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The S&P 500 fell over 1% in the minutes following the disappointing non-manufacturing ISM PMI report on Thursday. Unlike the reaction to the disappointing manufacturing PMI, stocks recovered quickly because the odds of rate cuts increased. This is yet another example of stocks rallying on bad news because the Fed can help it out. This led some to sarcastically remark that a few more bad reports can get the market to a new record high. To be fair, stocks also were oversold according to the equity only put to call ratio. The change in the Fed funds futures market certainly played a role in the rally.
Two More Rate Cuts In 2019?
Over the past few trading days, the market went from seeing a rate cut in December, to seeing one in October, to potentially seeing one at both meetings. The chart below shows the recent decline in the implied yield on January 2020 Fed fund futures.
There is now a 79.6% chance of a rate cut at the October 30th meeting. One week prior there was a 49.2% chance of a cut. Usually, the market locks in rate decisions a couple weeks before the decision; over a 70% chance means the decision is very likely.
The Fed funds futures market will likely be altered by how the US China trade negotiations go. If they go well, there will be a lower chance of a cut and if they go poorly, there will be a higher chance of a cut. The Fed’s blackout window, which is when members can’t discuss policy publicly anymore, starts on October 19th. The odds of two more cuts this year are 43.5%. That’s up from 20.3% a week ago. If the Fed cuts rates four times in 2019, it clearly sees a significant risk of a recession or a sharp slowdown. In recent years, the Fed has been quick to cut rates and slower to raise them. It’s noteworthy to point out that many have argued that the Fed is behind the curve in cutting rates based on interest rate differentials.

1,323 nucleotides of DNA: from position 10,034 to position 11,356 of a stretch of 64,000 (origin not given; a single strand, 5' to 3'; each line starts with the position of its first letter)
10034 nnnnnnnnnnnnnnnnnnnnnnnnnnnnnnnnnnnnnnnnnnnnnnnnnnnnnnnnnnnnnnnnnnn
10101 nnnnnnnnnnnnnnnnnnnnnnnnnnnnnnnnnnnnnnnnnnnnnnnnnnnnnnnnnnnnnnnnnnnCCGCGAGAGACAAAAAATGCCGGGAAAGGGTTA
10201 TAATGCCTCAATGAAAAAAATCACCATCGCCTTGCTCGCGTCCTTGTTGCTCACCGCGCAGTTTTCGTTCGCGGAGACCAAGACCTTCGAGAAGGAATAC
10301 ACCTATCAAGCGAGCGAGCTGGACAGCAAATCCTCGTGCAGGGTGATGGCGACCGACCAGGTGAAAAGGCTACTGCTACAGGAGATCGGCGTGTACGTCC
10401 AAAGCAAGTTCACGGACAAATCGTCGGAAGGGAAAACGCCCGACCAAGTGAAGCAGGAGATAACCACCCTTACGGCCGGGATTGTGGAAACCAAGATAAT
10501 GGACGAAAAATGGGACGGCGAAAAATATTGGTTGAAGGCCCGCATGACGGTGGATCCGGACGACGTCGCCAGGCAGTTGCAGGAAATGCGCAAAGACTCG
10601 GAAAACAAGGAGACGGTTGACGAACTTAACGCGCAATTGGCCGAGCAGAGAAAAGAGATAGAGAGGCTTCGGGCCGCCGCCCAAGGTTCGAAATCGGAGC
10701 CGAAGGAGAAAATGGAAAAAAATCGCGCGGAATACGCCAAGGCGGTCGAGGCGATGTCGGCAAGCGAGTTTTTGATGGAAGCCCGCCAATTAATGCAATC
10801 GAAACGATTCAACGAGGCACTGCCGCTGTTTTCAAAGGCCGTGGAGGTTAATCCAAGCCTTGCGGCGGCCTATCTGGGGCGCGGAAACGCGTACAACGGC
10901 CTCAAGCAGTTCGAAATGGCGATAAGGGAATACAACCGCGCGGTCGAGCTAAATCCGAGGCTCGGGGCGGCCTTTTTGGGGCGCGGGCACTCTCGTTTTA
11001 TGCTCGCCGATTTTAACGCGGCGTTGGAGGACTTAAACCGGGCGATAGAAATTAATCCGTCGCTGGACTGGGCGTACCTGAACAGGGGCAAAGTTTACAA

Big Decline In ISM Non-Manufacturing PMI
The September ISM services PMI fell even more than the manufacturing PMI. As you can see from the chart below, it fell from 56.4 to 52.6 which missed estimates for 55.5 and the low end of the expected range which was 54.
As the chart shows, it needs to fall below 48.6 to signal a recession which means it isn’t near there yet. This report is consistent with 1.4% GDP growth which is near the manufacturing report’s 1.5% equivalence.
The services report showed much more sequential weakness because its production index fell 6.3 points to 55.2. 13 industries reported increases and two reported decreases. This is a broad based slowdown without many laggards. The big difference from the sequential change in the manufacturing report was that service sector new orders fell 6.6 points to 53.7. 4% more firms stated there were lower new orders. Just like manufacturing, the prices index increased as it was up 1.8 to 60. Despite the trade war, export orders increased 1.5 to 52.
Since the service sector employs most workers, its employment reading is critical. As the chart below shows, it fell 2.7 points to 50.4. Its lowest reading this cycle was in February 2014 when it hit 48.4.